Thus, while the Iowa Supreme Court’s decision was a step in the right direction, it left more work to be done in Iowa’s courts to fully protect the life of the unborn, as the U.S. Supreme Court ruled in Dobbs that states have an important interest in doing. Gov. Reynolds fully intends to do that work.  

Therefore, Gov. Reynolds is announcing today two legal actions:  

1. Gov. Reynolds will urge the Iowa Supreme Court to rehear Planned Parenthood v. Reynolds (known as PPH IV) in light of the U.S. Supreme Court’s decision in Dobbs.  

When the Iowa Supreme Court released its decision on June 17 in PPH IV, the U.S. Supreme Court had not issued Dobbs. But Justice Mansfield recognized that Dobbs would be released soon and acknowledged that the U.S. Supreme Court’s decision “could alter the federal constitutional landscape established by Roe and Casey'' and “provide insights that [the Iowa Supreme Court is] currently lacking.” 

The U.S. Supreme Court provided those insights in Dobbs and thus the Iowa Supreme Court may now re-decide PPH IV with the wisdom of that ruling. Most significantly, the U.S. Supreme Court rejected the “undue burden” standard as an “arbitrary” test that has “caused confusion and disagreement” among courts trying to apply it. In its place, the Court adopted a “rational basis” test under which a law regulating abortion “must be sustained if there is a rational basis on which the legislature could have thought that it would serve legitimate state interests.”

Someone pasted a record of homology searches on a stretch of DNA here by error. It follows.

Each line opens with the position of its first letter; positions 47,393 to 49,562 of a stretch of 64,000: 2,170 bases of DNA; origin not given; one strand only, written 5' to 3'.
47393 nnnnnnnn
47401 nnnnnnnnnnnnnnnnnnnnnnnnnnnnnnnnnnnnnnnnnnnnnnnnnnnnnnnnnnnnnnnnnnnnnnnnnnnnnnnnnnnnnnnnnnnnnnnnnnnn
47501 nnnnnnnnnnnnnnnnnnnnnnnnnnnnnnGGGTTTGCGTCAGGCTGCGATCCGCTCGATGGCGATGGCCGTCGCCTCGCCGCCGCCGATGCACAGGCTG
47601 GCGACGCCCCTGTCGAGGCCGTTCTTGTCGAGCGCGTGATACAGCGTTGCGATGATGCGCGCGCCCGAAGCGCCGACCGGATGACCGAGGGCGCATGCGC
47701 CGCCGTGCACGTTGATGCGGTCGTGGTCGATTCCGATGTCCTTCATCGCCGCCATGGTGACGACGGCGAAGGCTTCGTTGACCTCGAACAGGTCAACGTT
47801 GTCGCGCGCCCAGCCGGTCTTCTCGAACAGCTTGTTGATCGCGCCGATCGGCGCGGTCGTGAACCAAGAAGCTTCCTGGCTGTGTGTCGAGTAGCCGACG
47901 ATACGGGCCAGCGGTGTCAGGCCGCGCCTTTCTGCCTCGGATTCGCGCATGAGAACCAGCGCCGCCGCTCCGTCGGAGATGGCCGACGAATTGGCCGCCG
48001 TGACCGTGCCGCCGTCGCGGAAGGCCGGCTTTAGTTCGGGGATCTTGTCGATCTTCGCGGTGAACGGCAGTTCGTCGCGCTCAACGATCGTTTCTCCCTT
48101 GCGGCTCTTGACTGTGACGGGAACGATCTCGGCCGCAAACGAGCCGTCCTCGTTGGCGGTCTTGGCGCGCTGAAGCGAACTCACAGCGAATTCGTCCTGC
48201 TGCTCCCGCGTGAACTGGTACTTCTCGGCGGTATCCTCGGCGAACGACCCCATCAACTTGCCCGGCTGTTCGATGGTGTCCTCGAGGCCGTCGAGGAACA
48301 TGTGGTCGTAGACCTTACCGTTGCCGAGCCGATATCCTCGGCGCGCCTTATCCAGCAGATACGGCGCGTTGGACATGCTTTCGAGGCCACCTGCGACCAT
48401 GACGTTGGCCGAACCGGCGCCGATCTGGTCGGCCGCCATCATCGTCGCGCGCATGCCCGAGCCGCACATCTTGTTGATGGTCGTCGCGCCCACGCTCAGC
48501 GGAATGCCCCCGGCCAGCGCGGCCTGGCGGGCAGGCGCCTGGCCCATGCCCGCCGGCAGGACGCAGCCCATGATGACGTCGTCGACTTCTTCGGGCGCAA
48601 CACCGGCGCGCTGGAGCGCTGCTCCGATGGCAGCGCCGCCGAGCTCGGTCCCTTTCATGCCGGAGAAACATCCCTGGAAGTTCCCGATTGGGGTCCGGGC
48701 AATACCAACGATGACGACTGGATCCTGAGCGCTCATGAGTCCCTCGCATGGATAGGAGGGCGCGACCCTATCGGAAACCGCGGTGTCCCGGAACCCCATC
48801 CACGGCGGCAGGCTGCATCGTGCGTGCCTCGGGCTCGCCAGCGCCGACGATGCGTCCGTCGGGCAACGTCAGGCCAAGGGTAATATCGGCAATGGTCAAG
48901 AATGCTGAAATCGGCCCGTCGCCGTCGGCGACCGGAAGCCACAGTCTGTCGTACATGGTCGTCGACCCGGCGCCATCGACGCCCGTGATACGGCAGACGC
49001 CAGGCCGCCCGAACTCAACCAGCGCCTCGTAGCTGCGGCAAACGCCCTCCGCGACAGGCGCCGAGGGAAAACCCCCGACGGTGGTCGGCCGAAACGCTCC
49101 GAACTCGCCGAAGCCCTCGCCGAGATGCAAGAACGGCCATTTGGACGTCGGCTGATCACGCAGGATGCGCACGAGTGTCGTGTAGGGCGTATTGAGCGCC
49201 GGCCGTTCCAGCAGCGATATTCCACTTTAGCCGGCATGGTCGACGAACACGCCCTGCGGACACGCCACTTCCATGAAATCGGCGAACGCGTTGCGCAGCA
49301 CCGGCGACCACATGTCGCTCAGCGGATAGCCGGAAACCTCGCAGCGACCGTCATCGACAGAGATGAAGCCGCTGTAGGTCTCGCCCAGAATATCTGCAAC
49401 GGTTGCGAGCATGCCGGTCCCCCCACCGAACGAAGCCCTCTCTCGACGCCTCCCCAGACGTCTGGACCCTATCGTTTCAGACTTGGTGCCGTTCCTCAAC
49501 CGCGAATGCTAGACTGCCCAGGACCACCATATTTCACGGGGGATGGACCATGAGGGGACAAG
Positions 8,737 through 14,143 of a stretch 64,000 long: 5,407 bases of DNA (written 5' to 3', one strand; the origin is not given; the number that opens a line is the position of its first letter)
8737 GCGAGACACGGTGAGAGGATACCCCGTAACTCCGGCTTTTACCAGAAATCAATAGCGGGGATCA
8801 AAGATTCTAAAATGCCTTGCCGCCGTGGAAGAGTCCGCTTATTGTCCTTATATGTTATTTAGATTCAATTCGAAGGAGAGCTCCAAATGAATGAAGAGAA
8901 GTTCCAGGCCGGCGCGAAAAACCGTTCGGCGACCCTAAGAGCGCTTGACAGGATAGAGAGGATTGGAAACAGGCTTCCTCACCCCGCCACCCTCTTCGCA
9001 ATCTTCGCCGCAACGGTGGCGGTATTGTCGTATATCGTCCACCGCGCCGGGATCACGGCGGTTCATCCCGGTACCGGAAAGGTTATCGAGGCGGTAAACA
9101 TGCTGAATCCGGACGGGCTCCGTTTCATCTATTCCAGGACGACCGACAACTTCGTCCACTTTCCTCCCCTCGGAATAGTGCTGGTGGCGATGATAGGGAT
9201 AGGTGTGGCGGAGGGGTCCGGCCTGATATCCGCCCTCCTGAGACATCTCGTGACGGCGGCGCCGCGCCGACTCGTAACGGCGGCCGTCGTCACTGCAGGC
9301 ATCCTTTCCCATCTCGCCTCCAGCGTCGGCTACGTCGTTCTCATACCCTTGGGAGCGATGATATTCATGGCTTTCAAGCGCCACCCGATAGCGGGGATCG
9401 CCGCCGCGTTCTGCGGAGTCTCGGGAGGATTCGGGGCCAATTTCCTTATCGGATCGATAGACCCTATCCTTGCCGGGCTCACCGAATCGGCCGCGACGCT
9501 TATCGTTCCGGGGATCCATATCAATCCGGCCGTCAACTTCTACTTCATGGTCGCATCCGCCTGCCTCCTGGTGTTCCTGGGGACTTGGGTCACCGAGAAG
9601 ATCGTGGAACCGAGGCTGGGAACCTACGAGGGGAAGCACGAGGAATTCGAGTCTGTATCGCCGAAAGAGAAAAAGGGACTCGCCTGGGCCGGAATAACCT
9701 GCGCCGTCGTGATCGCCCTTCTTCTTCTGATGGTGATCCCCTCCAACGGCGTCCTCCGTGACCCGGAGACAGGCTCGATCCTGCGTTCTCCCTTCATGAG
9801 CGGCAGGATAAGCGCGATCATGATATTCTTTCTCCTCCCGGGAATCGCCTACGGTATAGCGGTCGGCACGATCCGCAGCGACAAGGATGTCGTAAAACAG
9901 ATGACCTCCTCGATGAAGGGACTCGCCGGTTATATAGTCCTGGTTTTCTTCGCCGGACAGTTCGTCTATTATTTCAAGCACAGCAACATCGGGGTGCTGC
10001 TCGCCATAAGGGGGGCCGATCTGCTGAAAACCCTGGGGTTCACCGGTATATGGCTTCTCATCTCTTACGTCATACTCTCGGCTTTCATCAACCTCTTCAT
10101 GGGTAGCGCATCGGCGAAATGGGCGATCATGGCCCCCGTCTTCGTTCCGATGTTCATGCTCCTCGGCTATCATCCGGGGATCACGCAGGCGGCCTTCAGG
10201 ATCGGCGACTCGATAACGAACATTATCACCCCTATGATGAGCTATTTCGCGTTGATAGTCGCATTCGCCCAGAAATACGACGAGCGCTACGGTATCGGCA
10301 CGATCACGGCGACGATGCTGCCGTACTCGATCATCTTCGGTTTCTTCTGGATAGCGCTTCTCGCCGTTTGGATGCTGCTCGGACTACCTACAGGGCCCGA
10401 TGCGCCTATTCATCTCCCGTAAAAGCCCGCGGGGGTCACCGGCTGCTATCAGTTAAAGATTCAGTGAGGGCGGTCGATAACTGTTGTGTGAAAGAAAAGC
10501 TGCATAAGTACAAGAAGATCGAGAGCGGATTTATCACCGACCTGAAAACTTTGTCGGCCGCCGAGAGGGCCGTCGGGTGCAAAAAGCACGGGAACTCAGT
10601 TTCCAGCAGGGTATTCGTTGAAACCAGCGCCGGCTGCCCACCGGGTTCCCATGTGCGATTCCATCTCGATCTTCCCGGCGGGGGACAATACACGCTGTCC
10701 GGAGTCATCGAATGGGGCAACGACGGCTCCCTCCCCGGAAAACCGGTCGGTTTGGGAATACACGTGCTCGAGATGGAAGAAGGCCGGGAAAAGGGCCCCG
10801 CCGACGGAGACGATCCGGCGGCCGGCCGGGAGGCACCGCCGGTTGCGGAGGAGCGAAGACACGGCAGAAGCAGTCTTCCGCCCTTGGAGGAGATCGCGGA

The Governor will be filing for rehearing by this Friday’s deadline.  

2. Gov. Reynolds will request that the Iowa courts lift the injunction against enforcement of Iowa’s fetal heartbeat law. 

In 2018, the legislature passed and Gov. Reynolds signed a law outlawing abortion at six weeks, when the baby’s heartbeat can first be detected. A Polk County district court judge enjoined that law, prohibiting Iowa officials from enforcing it, based upon the Iowa Supreme Court’s 2018 ruling in PPH II where the Court erroneously created a fundamental right to abortion. Because the Iowa Supreme Court has now overruled that 2018 ruling and rejected the “strict scrutiny” standard it adopted. Gov. Reynolds will ask the district court to lift the injunction against the heartbeat law.  

While this litigation moves forward to protect the unborn, Iowa’s ban on abortions after 20 weeks is still in effect.